This morning, I finished listening to Bobby Chiu’s new book, The Perfect Bait. It far exceeded my expectations.
While I have met Bobby before at the Calgary Comic and Entertainment Expo a few years back, and have taken a couple of courses from instructors at his Schoolism.com site, I don’t actually know him. But I do know his fantastic work, and have followed his career. Bobby is a successful artist, and while I know his work is ever evolving and he is nowhere near where he intends to be, his example is one that many artists can learn from. One of his recent more famous projects is that he worked as a creature designer on Tim Burton’s ‘Alice in Wonderland.’ Here’s a look at his creature design work on his CGSociety portfolio.
It should come as no surprise why I’m a fan, and not just because he’s a fellow Canadian. But it’s not just his work that’s impressive, it’s his philosophy on the business of art. One of the benefits of buying the book is that you get access to the audio version as well. So while I haven’t yet received the book, I have listened to the entire thing already while working yesterday and this morning. Many art books end up being simply motivational ‘you can do it!’ publications, but Bobby talks about real world examples of how specific things worked out for him and why others didn’t, and how failure is as much a recipe for success as any award or accolade. And best of all, he puts more stock in hard work than talent, something I’ve believed in for years, as I’ve seen artists far more talented than I, fall into obscurity because they simply didn’t apply themselves.
The benefits to me personally were two-fold. First, there was a fair bit of confirmation in the book that I’m doing a lot of things right. Had I read the book five years ago, that would not have been the case, but I’ve made plenty of mistakes, learned from them, made course corrections and carried on. The second benefit was being made aware of a number of things I’m fully capable of doing to better my career but either had not thought of them, or I didn’t think they were important enough to bother with. I stand corrected and feel better equipped to continue my forward momentum.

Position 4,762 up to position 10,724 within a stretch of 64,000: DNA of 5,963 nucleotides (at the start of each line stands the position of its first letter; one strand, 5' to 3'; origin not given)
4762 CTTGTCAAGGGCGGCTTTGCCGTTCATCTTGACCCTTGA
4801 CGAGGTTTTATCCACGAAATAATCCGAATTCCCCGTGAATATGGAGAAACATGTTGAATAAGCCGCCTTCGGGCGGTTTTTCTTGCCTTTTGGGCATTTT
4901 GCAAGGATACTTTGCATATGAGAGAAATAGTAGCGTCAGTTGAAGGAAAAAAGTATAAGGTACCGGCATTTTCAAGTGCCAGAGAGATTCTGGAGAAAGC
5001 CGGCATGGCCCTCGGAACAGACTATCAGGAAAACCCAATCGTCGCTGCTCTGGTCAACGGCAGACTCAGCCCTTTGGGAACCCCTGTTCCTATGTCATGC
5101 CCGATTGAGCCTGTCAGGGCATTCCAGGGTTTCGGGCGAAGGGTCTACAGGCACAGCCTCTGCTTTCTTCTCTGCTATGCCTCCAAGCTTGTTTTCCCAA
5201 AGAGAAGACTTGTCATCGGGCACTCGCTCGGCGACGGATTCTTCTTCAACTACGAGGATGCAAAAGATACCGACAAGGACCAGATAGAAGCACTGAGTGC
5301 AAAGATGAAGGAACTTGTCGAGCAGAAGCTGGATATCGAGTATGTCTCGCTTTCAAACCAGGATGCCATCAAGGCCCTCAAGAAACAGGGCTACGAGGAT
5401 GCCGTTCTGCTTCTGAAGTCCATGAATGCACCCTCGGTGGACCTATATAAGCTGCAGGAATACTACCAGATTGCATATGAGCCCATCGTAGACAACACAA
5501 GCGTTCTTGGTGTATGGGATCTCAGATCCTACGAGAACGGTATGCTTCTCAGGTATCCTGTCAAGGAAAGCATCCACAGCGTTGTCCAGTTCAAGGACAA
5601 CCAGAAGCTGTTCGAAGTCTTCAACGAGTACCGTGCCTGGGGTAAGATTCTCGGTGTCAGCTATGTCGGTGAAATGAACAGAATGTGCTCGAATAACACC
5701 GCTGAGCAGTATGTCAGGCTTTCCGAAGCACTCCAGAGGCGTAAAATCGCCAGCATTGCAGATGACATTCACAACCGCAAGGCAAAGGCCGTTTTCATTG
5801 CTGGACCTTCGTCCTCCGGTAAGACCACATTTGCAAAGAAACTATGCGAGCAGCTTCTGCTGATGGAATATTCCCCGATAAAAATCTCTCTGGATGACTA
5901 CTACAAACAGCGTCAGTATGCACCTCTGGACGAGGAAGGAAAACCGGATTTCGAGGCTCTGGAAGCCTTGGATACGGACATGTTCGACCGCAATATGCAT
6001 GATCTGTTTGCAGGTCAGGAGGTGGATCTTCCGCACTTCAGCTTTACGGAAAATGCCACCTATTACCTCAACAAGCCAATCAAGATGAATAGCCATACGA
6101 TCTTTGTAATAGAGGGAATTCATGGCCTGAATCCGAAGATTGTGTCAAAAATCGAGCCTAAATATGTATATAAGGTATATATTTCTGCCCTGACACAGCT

Most importantly, Bobby emphasizes the importance of passion in your work. I’ve heard many times over the years that the work an artist should be doing is the work they would still do even if nobody paid them. I am incredibly fortunate that with my animal paintings over the past couple of years, I have discovered that work, and am grateful for it. I was already passionate about painting, but this book stoked that furnace even more. In a perfect world, everybody would realize their passion and find it within themselves to pursue it.
So if art is your passion, no matter what kind of art that is, I would like to help ONE of you take a step forward. On Friday afternoon, I will draw a name on my business Facebook page, and then I’ll buy that person a copy of Bobby’s book. All you have to do is leave a comment on the post that links to this blog entry.
If you would like to buy Bobby’s book, visit the webpage, www.ThePerfectBait.com and get yourself a copy. You’ll be glad you did.
2 thoughts on “The Perfect Bait”
Hi Patrick – I’m glad I found you! I’ve had the best time and am so grateful to have the opportunity to work on my art full time for the past few months. I’m especially psyched to play around with my tablet and hone my drawing skills on it! Yay! Looking forward to following your blog! If you know of any great references on painting and drawing with Adobe, I’d be ever so grateful if you could point me in the right direction. So far the books I’ve found really cater to photographers.
Hi Patrick, Thank you for offering this book in your drawing. It looks like something I would enjoy. Great catchy name too.